Scientists may finally be making progress in understanding how bees are vaccinated before birth.
Researchers have been aware of pre-formed bee immunity for some time, but the exact process through which it occurs has puzzled scientists for years. A new study may throw new light onto the subject, according to AOL.
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Scientists gain new insight into the immune system of bees
A team of scientists from around the world have published a new study in the journal PLOS Pathogens, suggesting that pre-formed bee immunity is linked to a common protein found in their blood.
The queen bee generally does not move around very much, and forager bees bring her the food that she needs to survive. On their search for food, the forager bees come into contact with pathogenic bacteria. This bacteria is contained in the pollen and nectar they collect and later bring back to the hive to be fed to the queen as part of the “royal jelly.”
Over time, as the queen digests the bacteria, they begin to be stored in her “fat body,” an organ which performs a similar function to the liver in vertebrates. Scientists have now discovered that some of the pathogens become bound to vitellogenin protein which then passes to the developing eggs.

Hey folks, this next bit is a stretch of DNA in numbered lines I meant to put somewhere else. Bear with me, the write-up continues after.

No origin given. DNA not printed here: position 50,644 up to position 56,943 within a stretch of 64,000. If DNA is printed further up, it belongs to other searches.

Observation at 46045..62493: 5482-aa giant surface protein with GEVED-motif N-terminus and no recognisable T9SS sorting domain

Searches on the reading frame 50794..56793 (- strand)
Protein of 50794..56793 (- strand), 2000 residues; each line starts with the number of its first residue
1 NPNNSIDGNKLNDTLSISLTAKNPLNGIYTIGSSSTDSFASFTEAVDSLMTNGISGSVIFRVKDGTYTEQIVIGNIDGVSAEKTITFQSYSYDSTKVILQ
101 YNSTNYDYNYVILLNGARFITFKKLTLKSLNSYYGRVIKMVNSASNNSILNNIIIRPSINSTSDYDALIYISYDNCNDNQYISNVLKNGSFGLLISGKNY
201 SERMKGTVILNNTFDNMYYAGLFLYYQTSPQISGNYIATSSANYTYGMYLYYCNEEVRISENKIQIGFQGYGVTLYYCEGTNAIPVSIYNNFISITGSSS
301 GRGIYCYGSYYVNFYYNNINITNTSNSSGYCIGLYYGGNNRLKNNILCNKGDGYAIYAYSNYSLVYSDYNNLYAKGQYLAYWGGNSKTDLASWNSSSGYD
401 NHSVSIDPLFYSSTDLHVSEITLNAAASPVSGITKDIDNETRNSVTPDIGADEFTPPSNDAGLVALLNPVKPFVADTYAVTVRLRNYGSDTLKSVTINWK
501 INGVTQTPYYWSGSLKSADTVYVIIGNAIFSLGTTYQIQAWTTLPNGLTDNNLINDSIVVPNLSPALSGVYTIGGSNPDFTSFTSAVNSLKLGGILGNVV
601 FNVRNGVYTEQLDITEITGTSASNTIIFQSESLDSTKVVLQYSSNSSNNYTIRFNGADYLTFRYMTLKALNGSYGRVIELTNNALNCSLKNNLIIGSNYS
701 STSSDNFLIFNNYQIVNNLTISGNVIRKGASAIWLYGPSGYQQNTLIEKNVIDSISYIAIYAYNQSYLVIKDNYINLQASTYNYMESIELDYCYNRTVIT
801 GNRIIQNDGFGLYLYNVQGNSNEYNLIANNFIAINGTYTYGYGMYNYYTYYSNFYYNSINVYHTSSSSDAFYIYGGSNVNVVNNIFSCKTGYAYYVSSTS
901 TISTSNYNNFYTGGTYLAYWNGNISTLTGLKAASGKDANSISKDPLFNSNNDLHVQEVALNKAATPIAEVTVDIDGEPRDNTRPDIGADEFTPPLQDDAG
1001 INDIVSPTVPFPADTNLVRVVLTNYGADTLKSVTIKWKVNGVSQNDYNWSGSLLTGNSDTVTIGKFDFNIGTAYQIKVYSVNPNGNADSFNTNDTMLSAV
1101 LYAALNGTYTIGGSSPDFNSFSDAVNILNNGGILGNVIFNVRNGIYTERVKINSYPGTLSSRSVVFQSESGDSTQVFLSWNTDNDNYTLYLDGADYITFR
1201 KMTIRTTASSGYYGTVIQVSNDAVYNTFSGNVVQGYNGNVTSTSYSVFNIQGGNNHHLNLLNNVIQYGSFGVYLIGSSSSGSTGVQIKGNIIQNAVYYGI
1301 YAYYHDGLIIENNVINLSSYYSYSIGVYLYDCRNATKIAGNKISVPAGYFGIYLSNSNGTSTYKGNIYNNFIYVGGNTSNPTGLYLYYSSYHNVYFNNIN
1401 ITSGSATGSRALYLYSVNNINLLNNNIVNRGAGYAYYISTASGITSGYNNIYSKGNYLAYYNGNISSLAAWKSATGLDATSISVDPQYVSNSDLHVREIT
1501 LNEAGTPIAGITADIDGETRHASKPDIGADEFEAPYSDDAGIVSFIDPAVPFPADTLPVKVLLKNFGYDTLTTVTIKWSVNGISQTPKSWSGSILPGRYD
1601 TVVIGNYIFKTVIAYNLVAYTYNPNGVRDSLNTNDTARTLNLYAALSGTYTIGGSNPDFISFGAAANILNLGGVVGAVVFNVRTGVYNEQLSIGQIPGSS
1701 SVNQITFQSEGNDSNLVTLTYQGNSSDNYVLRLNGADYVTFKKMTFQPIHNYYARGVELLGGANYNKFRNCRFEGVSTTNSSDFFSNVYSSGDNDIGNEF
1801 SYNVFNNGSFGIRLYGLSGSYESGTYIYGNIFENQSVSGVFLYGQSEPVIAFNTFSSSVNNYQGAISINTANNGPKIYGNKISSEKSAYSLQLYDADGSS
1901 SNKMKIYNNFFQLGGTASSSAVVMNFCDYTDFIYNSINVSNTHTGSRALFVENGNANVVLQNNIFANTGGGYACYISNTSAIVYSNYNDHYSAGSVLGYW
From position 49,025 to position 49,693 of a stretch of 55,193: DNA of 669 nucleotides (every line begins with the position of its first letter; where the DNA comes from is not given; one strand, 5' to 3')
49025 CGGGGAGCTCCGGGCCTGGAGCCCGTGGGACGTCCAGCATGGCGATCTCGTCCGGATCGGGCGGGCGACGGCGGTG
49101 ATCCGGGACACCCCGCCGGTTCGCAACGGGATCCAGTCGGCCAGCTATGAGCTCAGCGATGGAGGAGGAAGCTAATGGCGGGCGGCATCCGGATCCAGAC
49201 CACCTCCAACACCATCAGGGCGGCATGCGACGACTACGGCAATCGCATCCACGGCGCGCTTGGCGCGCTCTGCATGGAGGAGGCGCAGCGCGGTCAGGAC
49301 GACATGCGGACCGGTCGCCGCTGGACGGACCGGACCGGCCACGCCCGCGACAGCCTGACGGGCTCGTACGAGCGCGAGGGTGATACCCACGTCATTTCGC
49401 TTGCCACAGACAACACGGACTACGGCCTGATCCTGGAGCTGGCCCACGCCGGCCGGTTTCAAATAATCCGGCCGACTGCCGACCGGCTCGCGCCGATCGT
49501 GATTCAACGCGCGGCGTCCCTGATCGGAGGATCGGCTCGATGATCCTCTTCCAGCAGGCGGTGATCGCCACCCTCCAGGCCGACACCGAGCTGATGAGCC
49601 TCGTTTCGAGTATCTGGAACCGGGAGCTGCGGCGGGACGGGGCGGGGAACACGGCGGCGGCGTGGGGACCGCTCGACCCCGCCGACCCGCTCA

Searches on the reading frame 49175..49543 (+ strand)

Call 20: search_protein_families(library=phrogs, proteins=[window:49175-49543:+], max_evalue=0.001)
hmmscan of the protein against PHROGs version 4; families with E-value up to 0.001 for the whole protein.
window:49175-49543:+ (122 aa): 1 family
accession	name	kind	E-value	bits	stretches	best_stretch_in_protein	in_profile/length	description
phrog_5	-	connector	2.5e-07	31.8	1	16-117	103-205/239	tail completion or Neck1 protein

As the bacteria are already present in the eggs as they grow, the baby bees are born with an immune system strengthened against diseases which are found in their specific environment.
Exciting news for conservation efforts
Professor Gro Amdam, co-author of the study, said, “The process by which bees transfer immunity to their babies was a big mystery until now. What we found is that it’s as simple as eating.”
One application of the discovery could be an edible bee vaccine, which would protect them from infectious diseases. Researchers around the world are concerned by the declining population of bees due to global warming and other factors.
Healthy bee populations are essential for the success of agriculture due to the fact that many crops rely on bees for pollination. The issue has recently started to receive some of the attention that it deserves, but more work must be done to safeguard bee populations.